HONG KONG (Reuters) - China may allow its offshore-listed tech giants to sell a form of shares on the mainland, people with knowledge of the plan said, in a move that would pit Shanghai and Shenzhen against Hong Kong in the battle to host the country’s tech giants.
While China is home to some of the world’s biggest tech companies, most are listed offshore, including Alibaba Group Holding Ltd, Baidu Inc, JD.com Inc, and Tencent Holdings Ltd.
Plans being considered by China’s securities regulator could give Chinese investors access to those and other companies via depositary receipts, the people said.
Depositary receipts - common in the United States among other countries - are not technically shares, but certificates that allow investors to hold shares listed elsewhere.
The planned move forms part of efforts by Beijing to counter the threat of a large number of its local technology companies opting for New York or Hong Kong listings instead of their home market, one of the people said.
Hong Kong, home to Tencent’s listing, is currently working on rules that would allow the likes of U.S.-listed Alibaba to take up a secondary listing in the city in an effort to draw interest in such headline-grabbing stocks, and the trading commissions and fees they generate, closer to home.
The guidelines for China depositary receipts (CDRs), similar to American depositary receipts, is likely to be finalised in the second half of this year by China’s securities regulator, said the two people.
The China Securities Regulatory Commission (CSRC) will start accepting CDR applications from interested firms toward the end of the year, they said, declining to be identified due to the sensitivity of the matter.
The CSRC plans to first encourage the overseas-listed, domestic technology companies to issue CDRs to local investors, with an aim to woo global technology giants later, one of the people told Reuters.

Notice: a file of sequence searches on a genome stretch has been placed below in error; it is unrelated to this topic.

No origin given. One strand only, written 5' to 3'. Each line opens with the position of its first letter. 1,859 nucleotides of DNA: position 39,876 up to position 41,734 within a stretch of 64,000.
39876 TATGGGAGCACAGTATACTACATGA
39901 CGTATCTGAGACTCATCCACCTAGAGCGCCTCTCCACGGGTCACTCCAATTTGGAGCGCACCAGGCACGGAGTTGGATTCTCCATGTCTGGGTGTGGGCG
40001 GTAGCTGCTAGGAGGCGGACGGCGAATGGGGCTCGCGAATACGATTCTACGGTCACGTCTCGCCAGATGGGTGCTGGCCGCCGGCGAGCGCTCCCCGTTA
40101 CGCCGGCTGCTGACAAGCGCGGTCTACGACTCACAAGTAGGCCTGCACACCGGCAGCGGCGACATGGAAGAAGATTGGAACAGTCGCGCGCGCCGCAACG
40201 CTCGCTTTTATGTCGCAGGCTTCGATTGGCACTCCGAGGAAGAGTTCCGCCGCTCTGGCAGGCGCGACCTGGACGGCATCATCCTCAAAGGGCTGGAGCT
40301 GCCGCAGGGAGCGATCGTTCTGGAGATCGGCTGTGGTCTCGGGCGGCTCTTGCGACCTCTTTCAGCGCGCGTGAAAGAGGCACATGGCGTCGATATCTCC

The plan comes at a time when Chinese smartphone maker Xiaomi, which is working on an international primary listing that could value it at about $100 billion, is also exploring the possibility of selling shares in its home market.
China’s tech giants have to date preferred to list overseas for reasons including the prestige of an international listing, Beijing’s strict rules on a profitable track record as well as the lengthy time taken to win IPO approval.
The CSRC could not be immediately reached for comment outside of business hours. Financial magazine Caixin first reported the planned CDR move on Monday.
Baidu and Xiaomi declined to comment, while Alibaba, JD.com, and Tencent did not immediately respond to requests for comment.
“We’re seeing a shift in regulators’ attitude toward tech stocks, and that could lead to change in the investment landscape,” said Wu Kan, head of equity trading at Shanshan Finance.
The Shanghai Stock Exchange said on Friday it would support growth of a new generation of companies, while local media citied the Shenzhen bourse as saying over the weekend it was creating conditions for so-called unicorn companies - startup companies valued at more than $1 billion - to list.
Reporting by Sumeet Chatterjee, Shu Zhang, Yiming Shen, Julie Zhu and Kane Wu; Editing by Shri Navaratnam, Jennifer Hughes and Mark Potter
Our Standards: The Thomson Reuters Trust Principles.